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Browsing: Diary of John Adams, Volume 4


Docno: ADMS-01-04-02-0002-0004

Author: Adams, John
Date: 1779-11-24

[November 24 1779.]

November 24 1779. We were on the Grand Bank of Newfound Land, and about this time, We spoke with an American Privateer, The General Lincoln Captain Barnes. He came on board and our Captain supplied him with some Wood and other Articles he wanted. We all wrote Letters by him to our Families.
Since I came on board I found that even the French Officers had heard more News, or at least more Title Tattle than I had. This was the first time that I heard that Envy and Calumny had been busy with the Character of my Friend General Warren and his Family. That his Son had made a great Fortune, by Privateering, by Trade, by purchasing Sailors Shares and by Gambling: That he had won of C, whom Nobody pittied, a great Sum of Money. That he had made great Profits by buying, in great quantities what he knew was wanted for the Navy and then selling it to the Board. That the Agent too had made a great fortune, that his Wife was a Tory and many Anecdotes of her Conversation &c. These Reports which were mentioned as undoubted and notorious Truths gave me great Uneasiness, because, though I gave very little Credit to them, It was not in my Power to contradict them. There are no Appearances remaining I believe of the Great fortunes, and probably the Accusations were greatly exaggerated, if not merely invidious Suspicions. Indeed I had found that the Passions of Envy, Jealousy, hatred and Revenge engendered by Democratical Licentiousness, had encreased in a great degree by the political Competi• { 193 } tions in many other Instances, and was not a little allarmed at the Prospect they opened of still greater Evils.1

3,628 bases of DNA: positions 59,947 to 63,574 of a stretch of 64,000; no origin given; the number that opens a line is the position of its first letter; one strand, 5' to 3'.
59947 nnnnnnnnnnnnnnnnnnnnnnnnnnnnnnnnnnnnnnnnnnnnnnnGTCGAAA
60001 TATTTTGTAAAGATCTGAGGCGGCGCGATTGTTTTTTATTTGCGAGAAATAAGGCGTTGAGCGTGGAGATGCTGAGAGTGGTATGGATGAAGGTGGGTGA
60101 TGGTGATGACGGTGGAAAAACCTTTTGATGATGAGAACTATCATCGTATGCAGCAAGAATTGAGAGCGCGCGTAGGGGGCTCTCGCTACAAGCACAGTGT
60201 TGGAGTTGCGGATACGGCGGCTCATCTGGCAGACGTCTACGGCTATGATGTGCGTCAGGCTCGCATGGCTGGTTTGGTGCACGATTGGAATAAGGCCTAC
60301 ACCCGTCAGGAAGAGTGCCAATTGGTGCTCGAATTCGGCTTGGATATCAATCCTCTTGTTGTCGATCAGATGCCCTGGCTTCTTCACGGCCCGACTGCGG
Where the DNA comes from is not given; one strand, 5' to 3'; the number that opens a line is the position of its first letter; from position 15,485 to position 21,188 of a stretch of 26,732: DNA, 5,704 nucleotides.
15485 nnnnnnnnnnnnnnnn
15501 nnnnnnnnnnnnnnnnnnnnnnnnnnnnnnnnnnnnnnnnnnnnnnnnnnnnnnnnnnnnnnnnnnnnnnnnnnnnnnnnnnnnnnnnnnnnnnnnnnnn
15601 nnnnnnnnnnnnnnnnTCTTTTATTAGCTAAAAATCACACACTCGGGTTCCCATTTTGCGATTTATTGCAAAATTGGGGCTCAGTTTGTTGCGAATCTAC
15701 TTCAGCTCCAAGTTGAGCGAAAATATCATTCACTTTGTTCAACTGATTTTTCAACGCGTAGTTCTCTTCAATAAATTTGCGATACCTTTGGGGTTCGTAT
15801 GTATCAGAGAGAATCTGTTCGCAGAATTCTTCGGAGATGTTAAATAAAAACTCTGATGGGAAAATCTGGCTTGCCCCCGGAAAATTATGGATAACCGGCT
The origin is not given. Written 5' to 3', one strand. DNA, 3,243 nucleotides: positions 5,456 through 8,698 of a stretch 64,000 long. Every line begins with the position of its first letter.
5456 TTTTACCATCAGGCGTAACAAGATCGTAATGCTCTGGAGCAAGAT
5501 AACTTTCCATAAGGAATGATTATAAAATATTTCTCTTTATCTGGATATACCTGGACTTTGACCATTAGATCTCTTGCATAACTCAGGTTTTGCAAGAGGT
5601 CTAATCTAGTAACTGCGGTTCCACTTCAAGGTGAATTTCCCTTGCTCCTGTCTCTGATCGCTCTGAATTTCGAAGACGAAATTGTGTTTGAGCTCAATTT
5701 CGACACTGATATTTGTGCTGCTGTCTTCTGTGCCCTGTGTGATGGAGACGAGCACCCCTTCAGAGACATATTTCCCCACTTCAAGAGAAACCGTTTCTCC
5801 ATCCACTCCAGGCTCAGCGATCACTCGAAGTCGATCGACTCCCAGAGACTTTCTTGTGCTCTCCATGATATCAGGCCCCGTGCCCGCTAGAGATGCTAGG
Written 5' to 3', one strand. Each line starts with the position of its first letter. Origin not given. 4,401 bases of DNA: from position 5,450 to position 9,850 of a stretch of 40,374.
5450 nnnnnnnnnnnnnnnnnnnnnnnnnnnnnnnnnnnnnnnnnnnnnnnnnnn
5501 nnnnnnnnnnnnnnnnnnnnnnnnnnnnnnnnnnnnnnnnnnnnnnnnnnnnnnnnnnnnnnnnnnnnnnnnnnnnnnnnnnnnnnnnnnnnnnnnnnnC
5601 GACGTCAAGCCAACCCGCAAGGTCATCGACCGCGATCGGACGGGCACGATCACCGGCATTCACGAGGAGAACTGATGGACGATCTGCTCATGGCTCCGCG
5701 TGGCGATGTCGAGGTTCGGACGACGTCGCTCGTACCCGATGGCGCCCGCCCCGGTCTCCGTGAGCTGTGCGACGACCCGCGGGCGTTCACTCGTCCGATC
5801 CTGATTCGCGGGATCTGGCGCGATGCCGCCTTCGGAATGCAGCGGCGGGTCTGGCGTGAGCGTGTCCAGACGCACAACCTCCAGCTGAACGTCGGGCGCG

1. See Diary entry of 24 Nov. 1779 and note 3 there.

Docno: ADMS-01-04-02-0002-0005

Author: Adams, John
Date: 1779-11-25

[November 25. 1779.]

November 25. 1779. The Wind was fair and the Weather pleasant. We had passed the Grand Bank, and found ourselves on the Easter-most Edge of it. On sounding We found Bottom in thirty fathoms of Water.
The Captain and all his Officers and Passengers were so much alarmed at the increasing danger of the Leak and at the fatiguing Labour of all hands in keeping the Pumps in play, that it was concluded to make for one of the Western Islands as the first Friendly Land We could possibly reach: but We missed them and some day in the beginning of December 1779 We found ourselves, as was supposed within one hundred Leagues of Ferrol or at least of Corunna, to one or the other of which places We determined to direct our Course with all the Sail, the Ship could prudently bare. The Leak which kept two Pumps constantly going, having determined the Captain to put into Spain. This Resolution was a great Embarrassment to me. Whether I should travel by Land to Paris a Journey of twelve or thirteen hundred miles, or Wait for the Frigate to be examined and repaired, which might require a long time? Whether I could get Carriages, Horses, Mules or any other Animals to convey Us? What Accommodations We could get upon the Road? How I could convey the Children, and what the Expences would be? were all questions which I could not answer: nor could I find any Person on board, who was able to give me any satisfactory Information. It was said however by some that the Passage of the Pyranees was very difficult: that there was no regular Stage or Post: that We must purchase Carriages and Horses &c…. I could not help reflecting how much greater these inconveniences had been rendered, and how much more our perplexity if the rest of my Family had been with me. With Ladies and young Children and Additional Servants Male and Female We should have been in more distress on Land than at Sea.

Docno: ADMS-01-04-02-0002-0006

Author: Adams, John
Date: 1779-12-07

[December 7. 1779. Tuesday.]

December 7. 1779. Tuesday. About Eleven O Clock We discovered Land. Two large Mountains, one sharp and steep, the other large and broad, made their Appearance. We passed three Capes, Finisterre, Tortanes and Veillane. The Chevalier de La Molion gave me some Accajou Nutts. In handling the outside Shell, which has a corrosive Oil in it, in order to come at the meat, I got a little of this juice on my fingers and afterwards inadvertently rubbing my Eyes, I soon found the Lids swelled and inflamed up to my Brows.
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